“When a game’s called ‘Tales of Valor’ and over two-thirds of its running time has you playing as Nazis, it’s hard not to wonder if there was some sort of breakdown in internal communications.” – Perhaps Relic are just trying to reclaim its original meaning, valour just means the virtue of great bravery after all. Unquestionably evil yes, brave, also yes.

  5. MrMud says:

    I seriously doubt that playing axis is because relic isn’t managing CoH that well anymore. If anything it is simply because the community wants to play more Axis.

  6. Acidburns says:

    Are you uncomfortable playing as the Wehrmacht.

    “honestly, when 3 hours of your 5 hour game are spent playing as the Nazis, you’ve to question who you think your audience are.”

    I don’t know what your trying to say here. Who do you think GTA’s market is? 3/5 hours may as well be 50/50. I don’t see how that’s any different from Opposing Fronts or the multiplayer component, which is split 50% content wise.

    Anyway, it’s nice to see developers trying something a bit new even if it doesn’t work out perfectly. Early RTS games were not all that great either. Maybe with more refinement Relic could put out something to really re-invent the single-player RTS.

  7. jonfitt says:

    Also Relic have always been clear in pointing out the difference between Nazi’s and German soldiers. It’s a key distinction which is easier to come to terms with as the period becomes history rather than a recent event.
    AFAIK the characters you play aren’t Nazi’s (at least that was true in the first expansion).

  8. Ginger Yellow says:

    The Steam price is absurd, but I still ended up paying it as I’d just come back from 2 weeks in Oz and am far too impatient when it comes to CoH. I’ve only played a couple of the Tiger Ace missions so far, and am definitely enjoying the DoW II style action in the familiar CoH universe. Can’t wait to try Stonewall, which by all accounts is the best thing about the expansion. Apparently the skirmish AI is much improved as well – any comments on that?

  9. Andrew Dunn says:

    It’s probably an attempt to balance things a bit too – this technically brings the CoH campaigns to an even three Allied, three Axis. Although the Axis still get short shrift with how much shorter TOV’s campaigns apparently are.

  10. Rabbitsoup says:

    @ Andrew Dunn

    it may balance the single player but it shafts the multiplayer by reverting half of the 2.4 patch that came out a week or so before. :(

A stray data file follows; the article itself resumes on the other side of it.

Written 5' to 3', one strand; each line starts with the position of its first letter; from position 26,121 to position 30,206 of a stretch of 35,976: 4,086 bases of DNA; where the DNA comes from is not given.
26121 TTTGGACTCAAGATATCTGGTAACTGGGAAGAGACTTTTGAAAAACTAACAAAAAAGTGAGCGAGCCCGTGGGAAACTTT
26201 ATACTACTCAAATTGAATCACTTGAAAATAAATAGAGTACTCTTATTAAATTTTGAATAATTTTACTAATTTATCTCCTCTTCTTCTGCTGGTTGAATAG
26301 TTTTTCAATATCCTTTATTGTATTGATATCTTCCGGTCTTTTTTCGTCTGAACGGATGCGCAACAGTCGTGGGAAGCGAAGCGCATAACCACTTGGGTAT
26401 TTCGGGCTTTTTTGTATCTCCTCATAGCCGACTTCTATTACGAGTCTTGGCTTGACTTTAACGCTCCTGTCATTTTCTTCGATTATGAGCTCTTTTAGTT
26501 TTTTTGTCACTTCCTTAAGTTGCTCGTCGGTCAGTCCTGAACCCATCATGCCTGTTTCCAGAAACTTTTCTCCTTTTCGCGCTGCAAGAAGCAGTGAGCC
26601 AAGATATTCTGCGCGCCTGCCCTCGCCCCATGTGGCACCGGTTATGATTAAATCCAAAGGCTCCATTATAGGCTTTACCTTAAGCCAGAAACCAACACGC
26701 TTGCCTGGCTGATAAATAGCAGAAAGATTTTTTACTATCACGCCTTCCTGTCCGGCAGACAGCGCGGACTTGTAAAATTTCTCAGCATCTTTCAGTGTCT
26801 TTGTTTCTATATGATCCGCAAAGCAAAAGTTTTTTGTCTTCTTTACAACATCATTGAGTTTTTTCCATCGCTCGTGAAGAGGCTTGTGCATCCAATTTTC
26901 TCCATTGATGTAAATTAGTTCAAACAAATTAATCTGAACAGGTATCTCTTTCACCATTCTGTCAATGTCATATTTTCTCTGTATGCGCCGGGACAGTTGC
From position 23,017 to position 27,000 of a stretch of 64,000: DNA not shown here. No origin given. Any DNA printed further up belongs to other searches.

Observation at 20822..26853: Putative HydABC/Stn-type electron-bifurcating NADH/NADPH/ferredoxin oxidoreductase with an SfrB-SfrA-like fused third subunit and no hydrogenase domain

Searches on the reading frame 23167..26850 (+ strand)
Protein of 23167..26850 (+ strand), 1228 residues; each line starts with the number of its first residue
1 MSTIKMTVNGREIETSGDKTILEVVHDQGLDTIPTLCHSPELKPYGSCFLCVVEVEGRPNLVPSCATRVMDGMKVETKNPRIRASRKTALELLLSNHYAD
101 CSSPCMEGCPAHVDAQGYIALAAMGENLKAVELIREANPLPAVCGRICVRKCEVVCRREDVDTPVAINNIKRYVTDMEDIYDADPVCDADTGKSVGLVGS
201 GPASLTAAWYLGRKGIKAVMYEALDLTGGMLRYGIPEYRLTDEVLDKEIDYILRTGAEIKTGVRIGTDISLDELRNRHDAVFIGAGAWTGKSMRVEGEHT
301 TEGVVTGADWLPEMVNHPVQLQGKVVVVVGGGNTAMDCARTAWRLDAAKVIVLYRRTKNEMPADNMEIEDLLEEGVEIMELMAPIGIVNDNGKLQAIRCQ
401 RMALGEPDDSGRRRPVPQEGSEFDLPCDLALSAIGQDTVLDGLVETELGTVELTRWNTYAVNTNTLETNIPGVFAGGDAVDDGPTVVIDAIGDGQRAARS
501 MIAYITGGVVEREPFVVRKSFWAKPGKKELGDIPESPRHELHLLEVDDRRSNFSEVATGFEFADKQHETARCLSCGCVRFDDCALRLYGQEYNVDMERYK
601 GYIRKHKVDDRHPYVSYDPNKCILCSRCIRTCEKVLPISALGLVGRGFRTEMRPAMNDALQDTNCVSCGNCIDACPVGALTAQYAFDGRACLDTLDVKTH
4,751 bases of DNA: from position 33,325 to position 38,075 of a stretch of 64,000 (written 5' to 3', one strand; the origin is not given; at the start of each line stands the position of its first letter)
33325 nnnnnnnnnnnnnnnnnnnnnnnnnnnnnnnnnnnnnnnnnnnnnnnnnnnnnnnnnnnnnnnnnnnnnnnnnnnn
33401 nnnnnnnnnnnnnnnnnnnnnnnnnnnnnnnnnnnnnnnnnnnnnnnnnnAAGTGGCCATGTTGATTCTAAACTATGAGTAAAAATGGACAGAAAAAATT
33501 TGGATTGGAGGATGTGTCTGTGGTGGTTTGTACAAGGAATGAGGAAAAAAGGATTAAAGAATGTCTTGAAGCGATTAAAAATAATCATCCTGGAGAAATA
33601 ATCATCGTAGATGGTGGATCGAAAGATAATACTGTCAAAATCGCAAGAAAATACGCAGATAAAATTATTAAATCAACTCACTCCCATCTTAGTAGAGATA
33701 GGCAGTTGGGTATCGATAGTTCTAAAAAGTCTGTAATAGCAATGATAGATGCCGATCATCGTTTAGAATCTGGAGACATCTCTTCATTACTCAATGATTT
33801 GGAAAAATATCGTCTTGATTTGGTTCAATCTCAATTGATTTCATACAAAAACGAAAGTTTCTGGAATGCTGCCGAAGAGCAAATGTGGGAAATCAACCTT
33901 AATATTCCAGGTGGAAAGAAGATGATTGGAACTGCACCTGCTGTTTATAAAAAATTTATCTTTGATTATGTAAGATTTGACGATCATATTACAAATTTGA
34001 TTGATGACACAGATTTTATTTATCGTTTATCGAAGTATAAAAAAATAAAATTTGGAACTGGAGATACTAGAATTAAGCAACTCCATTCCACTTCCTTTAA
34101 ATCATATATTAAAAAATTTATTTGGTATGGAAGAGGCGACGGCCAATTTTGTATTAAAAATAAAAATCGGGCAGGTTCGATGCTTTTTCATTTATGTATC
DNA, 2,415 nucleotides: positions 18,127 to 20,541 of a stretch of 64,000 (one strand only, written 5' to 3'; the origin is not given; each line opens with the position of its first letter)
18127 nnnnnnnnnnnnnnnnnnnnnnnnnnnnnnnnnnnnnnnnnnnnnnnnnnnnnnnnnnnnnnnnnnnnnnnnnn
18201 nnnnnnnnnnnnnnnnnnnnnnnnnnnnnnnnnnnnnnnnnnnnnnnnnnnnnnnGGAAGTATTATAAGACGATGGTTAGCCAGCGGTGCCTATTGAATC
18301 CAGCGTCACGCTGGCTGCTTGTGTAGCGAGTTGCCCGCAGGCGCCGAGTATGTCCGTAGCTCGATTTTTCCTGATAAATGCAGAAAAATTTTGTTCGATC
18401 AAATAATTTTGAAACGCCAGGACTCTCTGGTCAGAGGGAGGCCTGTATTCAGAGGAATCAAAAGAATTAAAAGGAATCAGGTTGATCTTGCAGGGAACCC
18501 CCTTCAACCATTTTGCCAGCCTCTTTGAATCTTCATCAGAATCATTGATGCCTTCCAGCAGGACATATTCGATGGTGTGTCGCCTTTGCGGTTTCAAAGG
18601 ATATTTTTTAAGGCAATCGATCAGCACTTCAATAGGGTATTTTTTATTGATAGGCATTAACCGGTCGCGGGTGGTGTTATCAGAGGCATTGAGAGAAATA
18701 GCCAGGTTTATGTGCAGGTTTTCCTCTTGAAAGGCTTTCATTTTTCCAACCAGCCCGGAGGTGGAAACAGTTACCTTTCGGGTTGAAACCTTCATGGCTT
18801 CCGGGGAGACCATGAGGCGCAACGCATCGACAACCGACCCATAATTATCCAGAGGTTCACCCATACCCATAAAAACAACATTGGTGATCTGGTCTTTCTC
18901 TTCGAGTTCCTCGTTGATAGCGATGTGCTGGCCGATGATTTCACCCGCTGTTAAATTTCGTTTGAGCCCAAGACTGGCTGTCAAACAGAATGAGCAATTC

11. Piispa says:

    Did anyone bother to count how many “Nazis” are there in the article? I lost count..

    I’d wonder after 60 some years we could already have a game from the German side without being automatically Nazi-sympathiser. But of course there’s still room for another Omaha beach landing and some honest American Valor!

    No, I’m not German… I think them dudes whip themselves even more.

  12. Andrew Dunn says:

    @ Rabbitsoup: I’m well aware of that! I do love me some CoH multiplayer so I’ve kept abreast of the balance controversy recently even though I’ve only just installed ToV (it’s patching as we speak).

  13. Tei says:

    I myself, I always play on the nazi side on the WW2 games. I kind of like the style and feeling of the german weapons. And his tanks are better. If theres something that can be on the “german side” withouth any nazi simpaty is a videogame.

    Other thing is that the axis side deserve some simpathy, nothing for the politics, some for the deaths. 65.000 civilians in Dresden. 140.0000 civilians in Hiroshima. There are some rules on war against killing civilians?

  14. Alec Meer says:

    Piispa- 4. If you’re going to object to the point, at least be a grown-up about it. Granted I’m using the word as short-hand for “Germans fighting on behalf of a Nazi government”, but I had hoped that would be taken for granted.

  15. Rabbitsoup says:

    Does anyone know how the new units play and are they TOV only?

  16. Ginger Yellow says:

    Alec, you’ve got to admit, it’s nothing new for CoH. The original Axis campaign emphasised very strongly that the characters were fighting for their homes, families and fellow soldiers, not the Nazi agenda.

  17. Alec Meer says:

    To clarify, as people seem to be misinterpeting: I am not saying that playing as the Germans in COH is weird/bad. I am simply saying that it is highly unusual to have the majority of the game put you in Axis shoes, given its main audience is British and American (even the cover image suggests the 3 campaigns are Brit, US and German, interestingly). It’s the kind of thing that I’d expect to usually be ditched due to focus group/marketing feedback.